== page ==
Hong Kong anti-corruption officials early Thursday raided the home of Jimmy Lai, an outspoken mogul whose media empire is often fiercely critical of Beijing.
The swoop comes at a time of growing disquiet in Hong Kong over the erosion of press freedom and perceived influence Beijing holds over the semi-autonomous city.
Lai came under the spotlight recently when documents were leaked to the media alleging he made a series of major donations to pro-democracy lawmakers who are critical of Beijing.
Officers from Hong Kong's Independent Commission Against Corruption (ICAC) visited Lai's luxury mansion shortly after 7:00 am (2300 GMT Wednesday).
"ICAC was here and they're all gone now," Lai told a host of reporters waiting outside his luxury home in the upscale neighbourhood of Ho Man Tin. "There is no further comment."
Trading in shares of Lai's Next Media, publisher of the prominent Apple Daily tabloid known for its anti-Beijing stance, were suspended after they plunged more than three percent following the raid.
In a statement the ICAC said searches were carried out on three residences and an office in the city's de facto parliament -- the Legislative Council -- following allegations a lawmaker had accepted a bribe.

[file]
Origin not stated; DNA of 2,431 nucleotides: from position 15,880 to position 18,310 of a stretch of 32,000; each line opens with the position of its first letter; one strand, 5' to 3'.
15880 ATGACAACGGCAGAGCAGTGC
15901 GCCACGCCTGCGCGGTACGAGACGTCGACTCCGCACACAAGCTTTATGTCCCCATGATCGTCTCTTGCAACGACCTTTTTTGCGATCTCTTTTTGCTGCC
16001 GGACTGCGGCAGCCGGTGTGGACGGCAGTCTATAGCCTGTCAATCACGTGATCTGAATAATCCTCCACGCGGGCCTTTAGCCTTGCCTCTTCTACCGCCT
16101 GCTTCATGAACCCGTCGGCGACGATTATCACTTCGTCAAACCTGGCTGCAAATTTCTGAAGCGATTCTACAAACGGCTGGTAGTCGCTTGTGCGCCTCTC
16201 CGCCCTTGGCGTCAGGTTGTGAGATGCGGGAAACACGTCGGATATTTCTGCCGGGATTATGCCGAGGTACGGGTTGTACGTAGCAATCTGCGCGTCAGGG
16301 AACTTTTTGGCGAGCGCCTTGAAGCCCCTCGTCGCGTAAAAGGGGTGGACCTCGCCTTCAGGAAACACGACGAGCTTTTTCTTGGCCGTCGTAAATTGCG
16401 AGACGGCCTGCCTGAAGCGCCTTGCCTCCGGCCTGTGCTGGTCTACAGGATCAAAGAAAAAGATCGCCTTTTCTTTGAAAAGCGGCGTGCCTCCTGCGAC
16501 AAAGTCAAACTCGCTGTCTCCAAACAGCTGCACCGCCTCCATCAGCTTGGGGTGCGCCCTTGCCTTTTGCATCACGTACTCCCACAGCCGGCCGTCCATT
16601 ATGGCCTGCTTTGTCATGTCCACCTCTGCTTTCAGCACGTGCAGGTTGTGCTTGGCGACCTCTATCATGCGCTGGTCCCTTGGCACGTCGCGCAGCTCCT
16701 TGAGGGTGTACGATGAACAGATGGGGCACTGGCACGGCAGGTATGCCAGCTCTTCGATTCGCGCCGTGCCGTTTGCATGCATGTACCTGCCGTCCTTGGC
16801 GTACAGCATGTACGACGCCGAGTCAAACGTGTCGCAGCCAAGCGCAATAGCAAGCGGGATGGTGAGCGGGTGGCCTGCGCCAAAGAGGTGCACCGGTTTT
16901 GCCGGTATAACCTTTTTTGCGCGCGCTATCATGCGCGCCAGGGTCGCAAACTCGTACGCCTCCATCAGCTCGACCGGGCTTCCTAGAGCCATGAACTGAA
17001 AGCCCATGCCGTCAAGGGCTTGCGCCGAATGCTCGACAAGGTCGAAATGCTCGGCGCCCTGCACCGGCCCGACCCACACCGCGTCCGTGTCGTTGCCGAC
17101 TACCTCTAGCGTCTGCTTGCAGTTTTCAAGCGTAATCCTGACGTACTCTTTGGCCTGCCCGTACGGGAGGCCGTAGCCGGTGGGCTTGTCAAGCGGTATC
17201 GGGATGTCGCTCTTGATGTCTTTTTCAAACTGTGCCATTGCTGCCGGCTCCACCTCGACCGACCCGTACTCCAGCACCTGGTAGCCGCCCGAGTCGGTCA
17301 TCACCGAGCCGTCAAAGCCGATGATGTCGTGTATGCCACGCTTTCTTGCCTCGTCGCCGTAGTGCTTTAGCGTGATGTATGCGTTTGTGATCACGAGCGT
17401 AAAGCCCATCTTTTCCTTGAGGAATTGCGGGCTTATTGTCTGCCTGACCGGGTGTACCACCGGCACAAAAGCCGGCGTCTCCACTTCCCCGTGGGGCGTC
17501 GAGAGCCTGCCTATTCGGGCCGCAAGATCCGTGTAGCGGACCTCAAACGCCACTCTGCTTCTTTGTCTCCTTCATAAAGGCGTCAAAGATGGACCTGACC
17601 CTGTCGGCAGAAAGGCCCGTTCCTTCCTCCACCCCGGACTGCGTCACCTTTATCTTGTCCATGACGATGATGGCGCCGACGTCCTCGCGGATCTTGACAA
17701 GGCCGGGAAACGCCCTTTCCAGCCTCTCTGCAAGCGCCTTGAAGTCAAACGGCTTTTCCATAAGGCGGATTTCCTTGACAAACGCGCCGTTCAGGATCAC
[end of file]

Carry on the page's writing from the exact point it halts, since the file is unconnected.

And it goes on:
The statement did not name Lai or any others.
However pro-democracy lawmaker and staunch Beijing critic Lee Cheuk-yan told Cable Television News on Thursday that he was visited by anti-corruption officers and said the investigation revolved around donations Lai had made to his party.
Lai has denied any wrongdoing and there are no laws that require the disclosure of political donations in Hong Kong.
- Colourful media tycoon -
Political discontent in Hong Kong is at its highest level in years as fears mount that the freedoms enjoyed in the southern Chinese city are being eroded.
The top committee of China's rubber-stamp legislature is currently meeting in Beijing this week to decide how much of a say Hong Kongers will have in electing their next leader in 2017.
Beijing wants candidates to be vetted by a nominating committee, something pro-democracy activists have vowed to contest with some groups threatening to occupy the city's financial district.
Lai is a flamboyant tycoon whose outspoken criticism of Beijing has angered local and mainland officials as well as media rivals.
His media empire is also known for Next Media Animation, a Taiwan-based company that produces satirical, computer animated news reports that routinely mock powerful figures and often go viral.
Two weeks ago a rival newspaper published a fake obituary for Lai, claiming he had died of AIDS and cancer.
Lai hit back with a caustic video.
"They want me to die? Is it really that easy?" Lai said. "Sorry to disappoint you."
The website of Apple Daily, the tabloid owned by Lai, suffered a blackout for several hours in June in what it described as a large-scale attack launched by sophisticated hackers.
Concerns over press freedom have grown this year following several attacks on Hong Kong media workers. The former editor of a respected liberal newspaper, Kevin Lau, was savagely stabbed in broad daylight in February.
The city was handed back to China by Britain in 1997 under a "one country, two systems" agreement, which allows residents civil liberties not seen on the mainland including free speech and the right to protest.